Here’s Why 2017’s Fashion Word of the Year Was Power

Power and woke were fashion's most used words of the year.

Power Dressing - March 2017
Photographs by Fanny Latour-Lambert, Styled by Alexandra Carl

Politics seeped into every facet of culture in 2017, from film to TV to music. So, perhaps it’s no surprise that politics also influenced the way in which we talk about fashion. Often times, that included the word “power,” as that noun has just been revealed to be the most-used word of the year in fashion.

According to Lyst, which analyzed over 30,000 articles on fashion published throughout 2017 across 100 publications, “power” is the word that appeared the most frequently. Outside of fashion’s own examination of power, whether it be indirectly with suiting like Virgil Abloh did through the lens of Princess Diana’s own wardrobe in his recent collection, or more overtly like the political slogans that graced the runways of Public School, Prabal Gurung, Jonathan Simkhai, and Christian Siriano, “power” also played into the formality of this year’s clothing. That’s because designers from Céline’s Phoebe Philo to Louis Vuitton’s Nicolas Ghesquière and Balenciaga’s Demna Gvasalia brought back the era of 1980s power dressing that was once a staple for many women in the workplace. Albeit, this year’s power dressing was notably stiff and more eccentric. “Personally, I like my ‘power looks’ to be a combination of drama, nonconformity, restraint, surprise, modesty, and playfulness,” Linda Fargo, senior vice president of Bergdorf Goodman, told W earlier this year. “That’s when I feel strongest and the least vincible.”

Female strength was definitely a theme of 2017, perhaps peaking with Time‘s recent Person of the Year cover: the Silence Breakers. The #MeToo movement originally started in 2006 on Twitter by activist Tarana Burke (who was notably absent on the cover) but gained momentum this year as everyone from Angelina Jolie, Gwyneth Paltrow, Jennifer Lawrence, Uma Therman, Lupita Nyong’o and many others came forward with their stories of sexual abuse. It’s fitting then that the second most-used word of the year in fashion was woke.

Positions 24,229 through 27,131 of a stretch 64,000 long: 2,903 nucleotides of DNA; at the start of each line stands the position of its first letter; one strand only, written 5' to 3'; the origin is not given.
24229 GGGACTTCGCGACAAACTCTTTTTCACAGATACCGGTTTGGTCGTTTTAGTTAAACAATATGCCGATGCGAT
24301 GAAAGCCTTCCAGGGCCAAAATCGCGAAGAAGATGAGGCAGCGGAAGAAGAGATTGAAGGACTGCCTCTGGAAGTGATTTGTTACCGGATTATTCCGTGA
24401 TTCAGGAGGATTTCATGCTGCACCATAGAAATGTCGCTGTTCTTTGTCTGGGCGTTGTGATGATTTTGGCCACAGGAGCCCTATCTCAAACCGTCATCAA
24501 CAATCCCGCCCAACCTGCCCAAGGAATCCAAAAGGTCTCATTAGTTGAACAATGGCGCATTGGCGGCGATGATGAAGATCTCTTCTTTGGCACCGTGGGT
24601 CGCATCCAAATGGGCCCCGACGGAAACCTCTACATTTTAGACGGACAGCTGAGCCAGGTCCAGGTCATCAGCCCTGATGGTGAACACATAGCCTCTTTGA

Trailing behind those two words were, in order, statement, floral (a word that seemingly never disappears from fashion’s vocabulary), millennial, extra, masculine, cult, ugly, and vegan. Considering how in tune with culture fashion was this year, take that as an argument for your back pocket, the next time you hear it dismissed as frivolous.

Power Dressing Through the Years

Power dressing takes a forceful turn (from left): Balenciaga blouse and pants; Celine sunglasses; Balenciaga earring. Mulberry shorts suit and Vetements x Comme des Garçons shirt; Oliver Goldsmith sunglasses; Ben-Amun by Isaac Manevitz Earrings.

Photographs by Fanny Latour-Lambert, Styled by Alexandra Carl

Mulberry suit; Magda Butrym suit.

Photographs by Fanny Latour-Lambert, Styled by Alexandra Carl

DKNY blazer, Off-White c/o Virgil Abloh shirt, DKNY Pure shorts; DKNY blazer, Jil Sander shirt, DKNY Pure shorts, Sies Marjan stole.

Photographs by Fanny Latour-Lambert, Styled by Alexandra Carl

A Céline spring 2013 look.


A Helmut Lang fall 1995 look.

Getty Images

Donna Karan’s “presidential campaign,” 1992.

Courtesy of the Designer/Peter Lindbergh/Rosemary Mcgrotha, icon focus models

A Jil Sander fall 1990 look.

MVC photo

A Giorgio Armani ad campaign from 1984.

Aldo Fallai, Courtesy of the designer.

A power look photographed by Patrick Demarchelier in 1988.

Patrick Demarchelier: Conde Nast